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Spain kicks off campaign amid high security

Latest update : 2008-02-22

Spain kicked off its election campaign amid the highest-level security. The Spanish interior minister has warned that the Basque separatist group ETA could mount a deadly attack in the run-up to next month's vote.

Spain went on maximum terror alert on Thursday ahead of the start of official campaigning for what is shaping up to be the most fiercely contested legislative election in decades.
The interior ministry said the alert would provide for a "total mobilisation of forces and state security corps" to monitor and protect party headquarters, election meetings, public transport, shopping centres and sporting events.
Campaigning for the March 9 general election was set to kick off at midnight.
Spain, which has three security levels, had previously been on level two "medium" alert, over fears of a possible attack by the armed separatist group ETA which called off a 15-month ceasefire in June 2006.
"We believe ETA will try to kill before the elections," Interior Minister Alfredo Perez Rubalcaba told public television TVE on Wednesday night.
Spanish authorities have detained scores of suspected ETA members and say they have foiled a series of attacks by the outfit in recent months.
The outcome of the last general election held on March 14, 2004 was altered by the early morning bombing of packed commuter trains in Madrid three days earlier by Islamic militants which killed 191 people and wounded 1,800 others.
A surprise Socialist victory was partly attributed to anger on the part of leftist voters over the perception that the conservative government in power had tried to cover up evidence that Islamic radicals were behind the bombings.
There was also anger over Spain's involvement in the US-led Iraq war and the election was marked by a higher-than-average turnout, especially by young voters.
This time around, Socialist Prime Minister Jose Luis Rodriguez Zapatero finds himself on the defensive over a slowing economy, with polls suggesting a a tough fight to secure a second term in office with his lead slipping.
His Socialists have the support of 40.2 percent of voters compared with 38.7 percent for the main opposition Popular Party (PP), a survey of 18,221 voters released last week by the Centre for Sociological Investigation found.
Under most of Zapatero's four-year term, Spain continued its decade-long growth spurt but recent data show both unemployment and inflation are on the rise as the global credit crunch takes its toll on the country's credit-fueled expansion.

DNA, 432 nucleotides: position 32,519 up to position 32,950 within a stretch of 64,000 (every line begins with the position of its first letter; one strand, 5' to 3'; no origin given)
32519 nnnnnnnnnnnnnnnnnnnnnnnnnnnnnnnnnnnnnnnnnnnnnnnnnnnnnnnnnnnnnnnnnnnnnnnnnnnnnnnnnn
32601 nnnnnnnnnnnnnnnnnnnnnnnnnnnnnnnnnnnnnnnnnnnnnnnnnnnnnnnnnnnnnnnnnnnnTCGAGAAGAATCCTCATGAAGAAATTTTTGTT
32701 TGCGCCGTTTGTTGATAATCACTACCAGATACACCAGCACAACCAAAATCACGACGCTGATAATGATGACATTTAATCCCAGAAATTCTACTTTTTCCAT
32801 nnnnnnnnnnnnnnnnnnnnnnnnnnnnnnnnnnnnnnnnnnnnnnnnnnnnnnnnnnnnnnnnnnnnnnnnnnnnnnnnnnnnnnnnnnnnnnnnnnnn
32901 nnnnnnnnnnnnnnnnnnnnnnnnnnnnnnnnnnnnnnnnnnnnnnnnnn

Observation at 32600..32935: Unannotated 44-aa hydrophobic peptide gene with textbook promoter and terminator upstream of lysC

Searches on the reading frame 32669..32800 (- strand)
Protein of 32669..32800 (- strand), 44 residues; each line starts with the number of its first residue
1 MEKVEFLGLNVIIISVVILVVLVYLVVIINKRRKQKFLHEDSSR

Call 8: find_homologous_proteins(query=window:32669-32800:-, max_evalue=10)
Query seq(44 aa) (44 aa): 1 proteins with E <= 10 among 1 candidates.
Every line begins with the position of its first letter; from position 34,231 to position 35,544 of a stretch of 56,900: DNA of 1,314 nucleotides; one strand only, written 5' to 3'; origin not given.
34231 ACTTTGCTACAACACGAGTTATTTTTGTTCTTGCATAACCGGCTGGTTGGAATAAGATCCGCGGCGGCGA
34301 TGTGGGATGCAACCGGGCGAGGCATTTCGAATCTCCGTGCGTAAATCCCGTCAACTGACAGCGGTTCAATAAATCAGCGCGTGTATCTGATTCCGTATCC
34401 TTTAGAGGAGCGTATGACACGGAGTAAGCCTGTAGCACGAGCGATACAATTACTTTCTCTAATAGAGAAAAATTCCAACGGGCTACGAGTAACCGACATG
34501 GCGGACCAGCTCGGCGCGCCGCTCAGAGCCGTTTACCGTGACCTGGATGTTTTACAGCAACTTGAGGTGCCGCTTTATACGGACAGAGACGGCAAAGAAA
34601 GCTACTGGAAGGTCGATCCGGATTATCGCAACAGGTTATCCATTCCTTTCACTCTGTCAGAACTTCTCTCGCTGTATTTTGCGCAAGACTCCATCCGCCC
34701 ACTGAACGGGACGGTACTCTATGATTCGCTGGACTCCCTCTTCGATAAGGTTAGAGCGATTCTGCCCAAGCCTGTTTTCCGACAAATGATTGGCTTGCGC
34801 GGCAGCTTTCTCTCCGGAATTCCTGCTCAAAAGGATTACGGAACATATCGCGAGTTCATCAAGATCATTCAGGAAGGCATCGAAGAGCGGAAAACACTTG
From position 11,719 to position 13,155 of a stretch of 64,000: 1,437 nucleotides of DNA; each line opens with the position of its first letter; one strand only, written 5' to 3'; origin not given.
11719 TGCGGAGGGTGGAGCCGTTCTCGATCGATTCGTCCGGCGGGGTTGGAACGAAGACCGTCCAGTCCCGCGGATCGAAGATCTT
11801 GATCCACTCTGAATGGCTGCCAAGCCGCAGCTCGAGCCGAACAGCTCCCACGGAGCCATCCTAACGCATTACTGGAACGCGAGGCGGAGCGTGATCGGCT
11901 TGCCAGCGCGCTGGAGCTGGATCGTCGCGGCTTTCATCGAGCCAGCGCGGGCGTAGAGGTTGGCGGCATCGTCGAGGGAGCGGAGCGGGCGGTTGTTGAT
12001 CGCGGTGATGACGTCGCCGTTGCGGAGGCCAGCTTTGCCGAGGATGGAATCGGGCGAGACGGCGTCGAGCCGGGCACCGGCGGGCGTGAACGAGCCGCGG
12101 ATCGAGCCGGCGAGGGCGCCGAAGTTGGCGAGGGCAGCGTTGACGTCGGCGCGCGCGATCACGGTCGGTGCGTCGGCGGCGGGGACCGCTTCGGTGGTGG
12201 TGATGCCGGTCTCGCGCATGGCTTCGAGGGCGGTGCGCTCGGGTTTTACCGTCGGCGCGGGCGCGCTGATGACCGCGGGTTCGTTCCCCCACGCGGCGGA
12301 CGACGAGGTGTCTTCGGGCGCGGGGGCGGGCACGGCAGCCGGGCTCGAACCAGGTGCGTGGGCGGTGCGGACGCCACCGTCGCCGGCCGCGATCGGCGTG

The European Commission, the executive arm of the European Union, on Thursday cut its forecast for Spanish economic growth in 2008 to 2.7 percent from 3.0 percent previously.
The Popular Party accuses the Socialists of failing to take steps to avoid a slowdown.
"If you do nothing, you end up getting gored by the bull," said Manuel Pizarro, a former chairman of power firm Endesa who was drafted by the Popular Party last month to be their economic spokesman.
Pizarro, who is expected to be nominated economy minister if the Popular Party wins the election, will face Economy Minister Pedro Solbes in a televised debate on Thursday night.
Zapatero predicts the economy will continue to grow above 3.0 percent over the coming years and argues that Spain's healthy budget surplus -- one of only a handful in the 27-nation EU -- means the country is well equipped to deal with a global economic slowdown.
Socialist Party Secretary Jose Blanco urged supporters to turn out heavily on election day.
"Every citizen who stays home will be a vote in favour of the PP's interests," he told a news conference.
ANV, one of two Basque separatist parties which the Supreme Court earlier this month banned from fielding candidates in the election due to their links to ETA, meanwhile urged its supporters to abstain from voting to "demand independence".
The Socialists also faces criticism over their failed bid to negotiate peace with ETA, which has killed 819 people in its nearly 40 year campaign for an independent Basque homeland.
Last month the Roman Catholic Church joined the PP in condemning the government for its tentative talks with the outfit.
It has also vocally opposed the government's liberal social policies such as fast-track divorce and the legalisation of gay marriage which help make the Socialists popular among younger voters.

Date created : 2008-02-22